Politics of Administrative Law Term Paper

Pages: 4 (1193 words)  ·  Bibliography Sources: ≈ 6  ·  File: .docx  ·  Level: College Senior  ·  Topic: Business - Law


The Court further noted the existence of many regulatory statutes, none of which had been adjudicated to be in violation of "constitutional prohibitions against interference with private property" Munn v. Illinois, 94 U.S. 113, 124 (1876).

In Lochner v. New York (1905), the Court looked to, among other things, the common law contract doctrine of incapacity (Brauneis 1996). According to Brauneis,.".. practitioners of Lochner-era ahistoricism relied on a willingness to undertake some independent investigation of a statute's purposes" (1996:613). In this regard, the proclamation in Lochner serves to summarize the rationale of the day:

The purpose of a statute must be determined from the natural and legal effect of the language employed; and whether or not it is repugnant to the Constitution of the United States must be determined from the natural effect of such statutes when put into operation and not from their proclaimed purpose (Munn v. Illinois, 94 U.S. 113, 124, 1876).

With the New Deal, though, President Roosevelt and Congress began to increasingly test the Court's standards and judicial limits by enacting laws that stretched previous boundaries of the commerce power to their absolute limits (Scott 2003). In NLRB vs. Jones & Laughlin Steel, the Court joined the President and Congress by dropping the "direct effects" test for a "close and substantial relation to interstate commerce" test. "This newly expanded test enabled Congress to regulate even wholly intrastate activities provided they had at least a "close and substantial relation to interstate commerce" (Scott 2003:753).Download full Download Microsoft Word File
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TOPIC: Term Paper on Politics of Administrative Law an Assignment

In NLRB vs. Jones & Laughlin Steel Corp., Chief Justice Hughes delivered the opinion of the Court. The NLRB had determined Jones & Laughlin Steel Corp. ("Jones") violated the National Labor Relations Act of 1935 by firing employees at its Aliquippa, Pennsylvania plant who had engaged in union activities. It ordered reinstatement and other relief. The court of appeals refused to enforce the Supreme Court's orders because it maintained the matter was not subject to federal jurisdiction. The Supreme Court reversed. The legal question in this case was whether the labor matter was in fact subject to federal intervention, with the ultimate decision being it was.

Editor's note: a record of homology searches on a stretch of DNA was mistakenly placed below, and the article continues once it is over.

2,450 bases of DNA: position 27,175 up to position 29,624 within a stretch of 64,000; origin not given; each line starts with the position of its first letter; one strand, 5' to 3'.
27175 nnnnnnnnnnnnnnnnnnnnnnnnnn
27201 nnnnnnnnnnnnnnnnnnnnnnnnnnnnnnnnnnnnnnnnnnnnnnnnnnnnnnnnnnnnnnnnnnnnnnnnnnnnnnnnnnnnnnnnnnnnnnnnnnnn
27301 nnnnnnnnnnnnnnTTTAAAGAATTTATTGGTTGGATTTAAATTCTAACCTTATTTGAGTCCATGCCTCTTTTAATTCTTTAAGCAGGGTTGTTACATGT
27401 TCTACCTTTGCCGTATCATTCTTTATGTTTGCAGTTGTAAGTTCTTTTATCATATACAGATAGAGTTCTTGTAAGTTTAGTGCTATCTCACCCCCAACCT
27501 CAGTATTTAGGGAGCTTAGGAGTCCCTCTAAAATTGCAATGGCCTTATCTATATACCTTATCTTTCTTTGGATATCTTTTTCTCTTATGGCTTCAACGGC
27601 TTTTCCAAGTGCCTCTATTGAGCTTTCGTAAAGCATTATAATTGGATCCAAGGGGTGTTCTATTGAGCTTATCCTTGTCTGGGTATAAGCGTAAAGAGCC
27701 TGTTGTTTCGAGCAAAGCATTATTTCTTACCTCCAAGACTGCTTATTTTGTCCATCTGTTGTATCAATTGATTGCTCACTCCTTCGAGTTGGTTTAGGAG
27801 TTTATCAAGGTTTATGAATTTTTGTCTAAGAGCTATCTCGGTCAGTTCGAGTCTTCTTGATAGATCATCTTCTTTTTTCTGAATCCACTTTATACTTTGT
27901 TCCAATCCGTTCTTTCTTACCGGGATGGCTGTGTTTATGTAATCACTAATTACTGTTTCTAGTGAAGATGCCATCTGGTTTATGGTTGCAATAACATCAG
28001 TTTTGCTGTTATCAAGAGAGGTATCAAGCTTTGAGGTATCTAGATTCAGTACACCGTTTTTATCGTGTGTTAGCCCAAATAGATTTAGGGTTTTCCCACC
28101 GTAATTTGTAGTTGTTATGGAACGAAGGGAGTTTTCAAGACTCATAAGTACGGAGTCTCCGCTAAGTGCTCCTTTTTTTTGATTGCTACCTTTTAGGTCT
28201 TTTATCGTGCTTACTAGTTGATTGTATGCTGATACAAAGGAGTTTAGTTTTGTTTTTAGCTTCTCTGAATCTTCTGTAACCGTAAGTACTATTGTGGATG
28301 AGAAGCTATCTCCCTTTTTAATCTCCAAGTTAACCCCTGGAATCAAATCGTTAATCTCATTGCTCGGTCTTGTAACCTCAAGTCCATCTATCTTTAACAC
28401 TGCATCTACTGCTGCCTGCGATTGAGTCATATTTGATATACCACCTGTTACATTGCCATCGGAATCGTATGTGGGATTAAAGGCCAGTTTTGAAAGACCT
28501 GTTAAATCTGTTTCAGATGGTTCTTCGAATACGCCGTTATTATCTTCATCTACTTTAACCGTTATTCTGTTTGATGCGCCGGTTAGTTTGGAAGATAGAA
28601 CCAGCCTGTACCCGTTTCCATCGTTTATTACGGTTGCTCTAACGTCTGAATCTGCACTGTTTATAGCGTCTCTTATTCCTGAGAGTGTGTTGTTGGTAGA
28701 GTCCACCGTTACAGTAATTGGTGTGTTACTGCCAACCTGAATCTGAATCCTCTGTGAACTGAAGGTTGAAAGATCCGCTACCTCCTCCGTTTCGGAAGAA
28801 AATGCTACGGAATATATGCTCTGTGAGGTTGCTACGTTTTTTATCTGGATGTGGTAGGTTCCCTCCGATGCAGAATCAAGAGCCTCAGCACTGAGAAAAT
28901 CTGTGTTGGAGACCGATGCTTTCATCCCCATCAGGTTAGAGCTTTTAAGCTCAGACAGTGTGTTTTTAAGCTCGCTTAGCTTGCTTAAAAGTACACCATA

Ever since John Marshall first introduced the concept of judicial review, there has been an enormous amount of controversy about the Supreme Court's role in American society and what part it should play in regulating commerce between individuals and the States. While the Commerce Clause may have been stretched painfully by the Court ever since, Jones was a logical extension at the time. Because the plant in question was involved in interstate commerce by virtue of its integrated configuration (in other words, drawing raw materials and other supplies from several surrounding states), the labor practices at Jones were legitimately subject to federal oversight. The decision in Jones reflected the shifts in the social contract as well as growing sense that interstate commerce required increasing regulation if a level playing field was to be maintained in the American marketplace.

Works Cited

Brauneis, Robert. "The Foundation of Our 'Regulatory Takings' Jurisprudence: The Myth and Meaning of Justice Holmes's Opinion in Pennsylvania Coal Co. V. Mahon." Yale Law Journal 106.3 (1996): 613-702.

Lochner v. New York. 198 U.S. 45 (1905).

Munn v. Illinois, 94 U.S. 113, 124 (1876).

NLRB v. Jones & Laughlin Steel Corp., 301 U.S. 1, 37 (1937).

Scott, M. Todd. "Kidnapping Federalism: United States v. Wills and the Constitutionality of Extending Federal Criminal Law into… [END OF PREVIEW] . . . READ MORE

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